Sometimes we speak of Shabbat as “a taste of the world to come.” But what does that mean? Specifically, what does it mean for you and those in your household?
Whether your household is shomer Shabbes [traditionally observant] or just beginning to think about the idea of Shabbat, this is a question we can ask: what would a perfect world be like? And how can we arrange to make 24 hours of it in our home?
But before you engage in a lot of activity, ask yourself: what would my home be like, in a perfect world? What would the relationships in it be like? What would I be like? And that will tell you a lot of things: it will tell you what preparations you need to make for Shabbat, and it will guide you in the things you need to let go of for Shabbat.
When I prepare for Shabbat, I try to make sure we have good things to eat. I like for things to be beautiful and clean, although sometimes “cleaner than usual” has to fill the bill. On a deeper level, I long for it to be an environment without stupid arguments – and to get that, I have to let go of my end of the stupid arguments, for 24 hours. I long for it to be a time for enjoying relationships with family and friends, so I need to do everything in my power to remove impediments to that, which means I must let go of my desire to control other people’s behavior, for 24 hours.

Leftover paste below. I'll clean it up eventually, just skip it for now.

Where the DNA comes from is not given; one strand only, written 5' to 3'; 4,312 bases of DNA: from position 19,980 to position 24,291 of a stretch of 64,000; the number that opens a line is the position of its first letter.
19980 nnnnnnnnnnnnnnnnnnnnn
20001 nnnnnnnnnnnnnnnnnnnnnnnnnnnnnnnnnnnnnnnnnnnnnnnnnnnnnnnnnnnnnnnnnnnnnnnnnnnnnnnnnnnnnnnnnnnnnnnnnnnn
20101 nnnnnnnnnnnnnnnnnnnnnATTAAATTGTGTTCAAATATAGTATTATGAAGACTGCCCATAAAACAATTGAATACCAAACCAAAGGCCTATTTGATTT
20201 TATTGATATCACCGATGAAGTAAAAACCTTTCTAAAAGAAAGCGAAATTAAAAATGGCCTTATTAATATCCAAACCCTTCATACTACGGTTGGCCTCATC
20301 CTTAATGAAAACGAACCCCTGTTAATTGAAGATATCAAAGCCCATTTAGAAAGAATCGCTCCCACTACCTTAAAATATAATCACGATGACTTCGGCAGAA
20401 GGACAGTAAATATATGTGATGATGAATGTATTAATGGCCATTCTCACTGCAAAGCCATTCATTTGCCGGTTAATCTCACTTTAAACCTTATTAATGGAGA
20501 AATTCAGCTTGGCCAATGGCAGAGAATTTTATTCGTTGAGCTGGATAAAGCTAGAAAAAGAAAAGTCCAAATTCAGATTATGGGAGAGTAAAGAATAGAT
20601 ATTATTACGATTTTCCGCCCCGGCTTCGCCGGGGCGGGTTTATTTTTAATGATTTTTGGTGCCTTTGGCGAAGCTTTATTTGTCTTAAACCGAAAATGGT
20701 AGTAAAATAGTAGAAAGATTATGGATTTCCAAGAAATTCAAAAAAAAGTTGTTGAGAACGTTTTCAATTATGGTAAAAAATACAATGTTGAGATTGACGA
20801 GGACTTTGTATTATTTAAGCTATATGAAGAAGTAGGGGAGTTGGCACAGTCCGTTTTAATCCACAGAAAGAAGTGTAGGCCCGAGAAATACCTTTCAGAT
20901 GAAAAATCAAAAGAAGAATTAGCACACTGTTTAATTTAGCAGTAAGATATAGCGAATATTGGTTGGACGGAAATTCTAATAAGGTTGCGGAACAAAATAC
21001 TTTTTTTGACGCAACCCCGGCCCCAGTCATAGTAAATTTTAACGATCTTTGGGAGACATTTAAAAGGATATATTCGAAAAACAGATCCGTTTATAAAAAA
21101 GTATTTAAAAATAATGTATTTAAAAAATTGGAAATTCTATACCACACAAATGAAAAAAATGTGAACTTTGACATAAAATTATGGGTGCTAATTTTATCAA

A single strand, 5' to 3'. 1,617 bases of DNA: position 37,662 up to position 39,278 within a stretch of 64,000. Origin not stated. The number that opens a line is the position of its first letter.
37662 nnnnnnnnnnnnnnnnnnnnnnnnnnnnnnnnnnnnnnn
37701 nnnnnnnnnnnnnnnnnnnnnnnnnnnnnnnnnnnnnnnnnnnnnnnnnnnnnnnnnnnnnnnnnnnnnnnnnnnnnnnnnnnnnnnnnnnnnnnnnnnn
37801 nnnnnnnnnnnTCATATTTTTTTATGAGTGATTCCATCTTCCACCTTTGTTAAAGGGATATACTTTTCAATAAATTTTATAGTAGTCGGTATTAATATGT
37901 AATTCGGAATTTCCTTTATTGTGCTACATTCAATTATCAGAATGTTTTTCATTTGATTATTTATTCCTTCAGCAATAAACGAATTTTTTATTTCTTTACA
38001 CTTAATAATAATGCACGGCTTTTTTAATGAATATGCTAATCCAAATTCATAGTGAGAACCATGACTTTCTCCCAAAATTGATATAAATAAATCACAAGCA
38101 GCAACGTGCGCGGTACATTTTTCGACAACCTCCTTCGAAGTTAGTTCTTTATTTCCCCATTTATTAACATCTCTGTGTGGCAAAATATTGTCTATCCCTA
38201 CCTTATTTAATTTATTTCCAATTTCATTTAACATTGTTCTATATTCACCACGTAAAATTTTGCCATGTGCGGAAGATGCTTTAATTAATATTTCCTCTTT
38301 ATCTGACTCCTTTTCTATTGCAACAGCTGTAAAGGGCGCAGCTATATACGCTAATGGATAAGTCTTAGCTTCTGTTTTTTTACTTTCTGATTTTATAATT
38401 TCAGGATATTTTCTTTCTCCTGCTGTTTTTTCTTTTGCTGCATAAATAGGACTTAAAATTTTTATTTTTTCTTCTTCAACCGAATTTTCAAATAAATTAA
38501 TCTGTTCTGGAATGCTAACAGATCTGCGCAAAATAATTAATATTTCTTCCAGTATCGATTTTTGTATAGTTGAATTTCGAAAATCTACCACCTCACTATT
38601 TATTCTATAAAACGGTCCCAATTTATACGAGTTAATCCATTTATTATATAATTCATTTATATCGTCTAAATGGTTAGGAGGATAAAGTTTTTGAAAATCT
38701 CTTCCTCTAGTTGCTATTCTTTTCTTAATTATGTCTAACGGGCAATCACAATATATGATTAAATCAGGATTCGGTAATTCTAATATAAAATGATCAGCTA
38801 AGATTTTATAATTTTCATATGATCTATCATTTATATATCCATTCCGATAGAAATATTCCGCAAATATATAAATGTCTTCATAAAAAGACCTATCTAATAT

What do you do to prepare for Shabbat? What do you need in your home for Shabbat?
We begin Shabbat with candles, and blessings, and wine. (For a complete description, read 8 Easy Steps to a Simple Shabbat Dinner.) Those activities mark the beginning of zman kodesh, holy time. There is also a ceremony for the close of Shabbat which is less well known (meaning, I don’t know of any movies or TV shows that have featured it – observant Jews know about it.) That ceremony is Havdalah, which means “Division.” With a second group of blessings, with candles, wine, and one other addition, we close out the zman kodesh (holy time) and return to zman chol (ordinary time) by making a clear division between the two.
How to make Havdalah
You need some special things for this:
A candle with multiple wicks (not available at the nearest Hallmark store – check at a local Judaica shop or online for a havdalah candle.)
Spices: could be cinnamon, or cloves, or a sprig from a rosemary bush. Some people have special spice boxes.
A glass of wine, not your best crystal (you’ll see why in a minute.)
Havdalah may be made anytime after 3 stars are visible in the night sky after Shabbat, OR at the time listed on a Jewish calendar as “Havdalah.” So look for the stars, or check the time. When it’s time, light the candle.
First, we say the blessing over wine, the same blessing we made before Kiddush at the beginning of Shabbat.
Second, we say the blessing over spices, and smell the spices. This reminds us to “take in” the holiness of Shabbat and bring it with us into the week.